Conectas Human Rights, the Catholic Church’s Pastoral Carcerária prison care program, the Sou da Paz Institute and the Land, Employment and Citizenship Institute (ITTC) have been accepted as amici curiae by Supreme Court Justice Gilmar Mendes in an appeal that questions the constitutionality of article 28 of the Brazil’s Drug Law (Law No. 11343/2006), which establishes the prohibition of drug consumption.
The Special Appeal No. 365,359 pending before the Supreme Court was filed by the Public Defender’s Office of the State of São Paulo. It asks for the article of the law that prohibits the consumption of narcotics to be declared unconstitutional.
The brief submitted by the organizations presents the track record of the global policy to combat drugs and gives details of Brazil’s position in this context. It also provides data from empirical research on the impacts of the Drug Law on criminal justice and the prison system.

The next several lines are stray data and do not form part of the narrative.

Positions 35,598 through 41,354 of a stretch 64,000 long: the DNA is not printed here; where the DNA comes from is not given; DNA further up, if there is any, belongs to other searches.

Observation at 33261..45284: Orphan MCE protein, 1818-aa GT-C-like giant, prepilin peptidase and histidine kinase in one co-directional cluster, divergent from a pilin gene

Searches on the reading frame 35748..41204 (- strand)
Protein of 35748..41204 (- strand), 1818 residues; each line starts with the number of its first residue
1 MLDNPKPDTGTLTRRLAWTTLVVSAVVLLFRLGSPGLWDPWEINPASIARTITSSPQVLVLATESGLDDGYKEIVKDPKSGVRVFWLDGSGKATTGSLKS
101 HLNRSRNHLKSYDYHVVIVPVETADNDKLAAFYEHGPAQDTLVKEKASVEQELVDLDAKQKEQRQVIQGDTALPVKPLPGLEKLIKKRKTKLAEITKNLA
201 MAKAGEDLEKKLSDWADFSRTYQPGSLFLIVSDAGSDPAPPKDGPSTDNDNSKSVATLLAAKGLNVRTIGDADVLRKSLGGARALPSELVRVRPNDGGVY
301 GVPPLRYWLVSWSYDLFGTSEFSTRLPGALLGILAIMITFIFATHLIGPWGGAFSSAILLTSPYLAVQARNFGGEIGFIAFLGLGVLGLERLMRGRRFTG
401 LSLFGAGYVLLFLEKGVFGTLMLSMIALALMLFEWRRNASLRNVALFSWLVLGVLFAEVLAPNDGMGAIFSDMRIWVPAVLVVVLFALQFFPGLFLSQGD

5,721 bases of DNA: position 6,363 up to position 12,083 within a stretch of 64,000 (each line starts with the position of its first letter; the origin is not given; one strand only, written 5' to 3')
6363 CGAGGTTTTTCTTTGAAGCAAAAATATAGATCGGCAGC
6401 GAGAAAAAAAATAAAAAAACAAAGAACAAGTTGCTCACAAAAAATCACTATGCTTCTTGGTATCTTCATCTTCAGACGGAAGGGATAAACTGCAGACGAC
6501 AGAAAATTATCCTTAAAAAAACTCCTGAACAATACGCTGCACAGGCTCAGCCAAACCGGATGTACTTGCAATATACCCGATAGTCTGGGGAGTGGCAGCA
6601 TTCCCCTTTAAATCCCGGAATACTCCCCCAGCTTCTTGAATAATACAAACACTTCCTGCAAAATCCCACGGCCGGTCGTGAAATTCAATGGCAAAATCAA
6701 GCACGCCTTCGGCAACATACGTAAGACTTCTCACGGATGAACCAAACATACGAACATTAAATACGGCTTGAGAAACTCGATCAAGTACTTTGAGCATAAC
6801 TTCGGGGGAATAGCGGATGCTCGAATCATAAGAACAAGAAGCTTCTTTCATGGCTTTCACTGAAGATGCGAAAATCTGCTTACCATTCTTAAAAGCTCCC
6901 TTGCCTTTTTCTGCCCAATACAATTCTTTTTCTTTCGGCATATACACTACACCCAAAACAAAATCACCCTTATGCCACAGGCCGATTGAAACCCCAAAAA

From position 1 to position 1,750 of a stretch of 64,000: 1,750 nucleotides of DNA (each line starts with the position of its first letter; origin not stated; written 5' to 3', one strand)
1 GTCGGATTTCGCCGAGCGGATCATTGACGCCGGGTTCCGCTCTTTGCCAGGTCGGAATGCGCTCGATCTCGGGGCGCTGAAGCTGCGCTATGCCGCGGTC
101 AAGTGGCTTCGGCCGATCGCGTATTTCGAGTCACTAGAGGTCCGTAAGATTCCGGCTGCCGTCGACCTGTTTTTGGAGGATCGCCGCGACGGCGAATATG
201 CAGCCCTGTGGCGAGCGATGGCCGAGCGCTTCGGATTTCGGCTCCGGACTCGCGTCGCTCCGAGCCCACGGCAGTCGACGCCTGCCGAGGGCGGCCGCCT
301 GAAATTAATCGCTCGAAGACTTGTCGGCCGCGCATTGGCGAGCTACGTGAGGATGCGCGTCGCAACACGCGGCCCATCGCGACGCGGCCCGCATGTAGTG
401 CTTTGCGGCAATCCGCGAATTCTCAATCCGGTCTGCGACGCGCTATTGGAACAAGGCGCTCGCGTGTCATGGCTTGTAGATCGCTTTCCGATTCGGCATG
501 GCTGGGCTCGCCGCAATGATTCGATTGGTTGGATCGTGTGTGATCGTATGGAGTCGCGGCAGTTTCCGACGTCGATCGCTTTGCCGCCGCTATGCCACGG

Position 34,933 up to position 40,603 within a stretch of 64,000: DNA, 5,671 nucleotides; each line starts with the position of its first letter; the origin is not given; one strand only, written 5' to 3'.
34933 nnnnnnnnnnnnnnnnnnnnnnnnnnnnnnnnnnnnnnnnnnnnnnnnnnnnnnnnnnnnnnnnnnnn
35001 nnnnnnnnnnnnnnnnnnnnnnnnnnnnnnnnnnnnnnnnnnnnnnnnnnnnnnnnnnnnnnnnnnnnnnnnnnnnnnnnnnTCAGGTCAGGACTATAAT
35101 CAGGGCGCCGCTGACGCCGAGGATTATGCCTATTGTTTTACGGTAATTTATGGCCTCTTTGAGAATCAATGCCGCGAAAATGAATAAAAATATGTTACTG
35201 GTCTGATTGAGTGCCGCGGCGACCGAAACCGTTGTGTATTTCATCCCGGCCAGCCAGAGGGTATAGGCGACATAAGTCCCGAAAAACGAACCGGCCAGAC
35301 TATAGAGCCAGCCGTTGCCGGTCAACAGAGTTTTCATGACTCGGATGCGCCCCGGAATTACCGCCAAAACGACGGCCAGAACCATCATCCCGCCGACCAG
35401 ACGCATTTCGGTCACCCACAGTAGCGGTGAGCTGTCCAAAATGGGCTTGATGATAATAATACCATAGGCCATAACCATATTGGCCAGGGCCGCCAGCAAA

By presenting the results of this policy of criminalization and stigmatization of narcotics users, the organizations are providing important information for the Supreme Court to decide on the (un)constitutionality of the aforementioned article 28. The data demonstrate that the Drug Law ends up punishing youth, blacks, the poor and, as a rule, first-time offenders. The data also show that narcotics trafficking and consumption has continued to rise ever since the law came into effect, illustrating that the criminal crackdown has not been an effective way for the State to tackle this issue.
“We have noticed that Brazilian society is more open to discuss this issue in a mature and dogma free manner, which is of fundamental importance,” said Rafael Custódio, a lawyer and coordinator of the Justice Program at Conectas. “The Supreme Court is in a position to stage a serious debate on the matter, and the participation of civil society is fundamental to enrich the debate.”
Other organizations have also been accepted as amici curiae: the Defense of the Right of Defense Institute (IDDD), IBCCrim, Viva Rio, the Brazilian Commission on Drugs and Democracy (CBDD) and the Brazilian Association of Social Studies on Use of Psychoactive Drugs (Abesup).
the amicus curiae submission of Conectas, Pastoral Carcerária, Sou da Paz and ITTC. (only in Portuguese)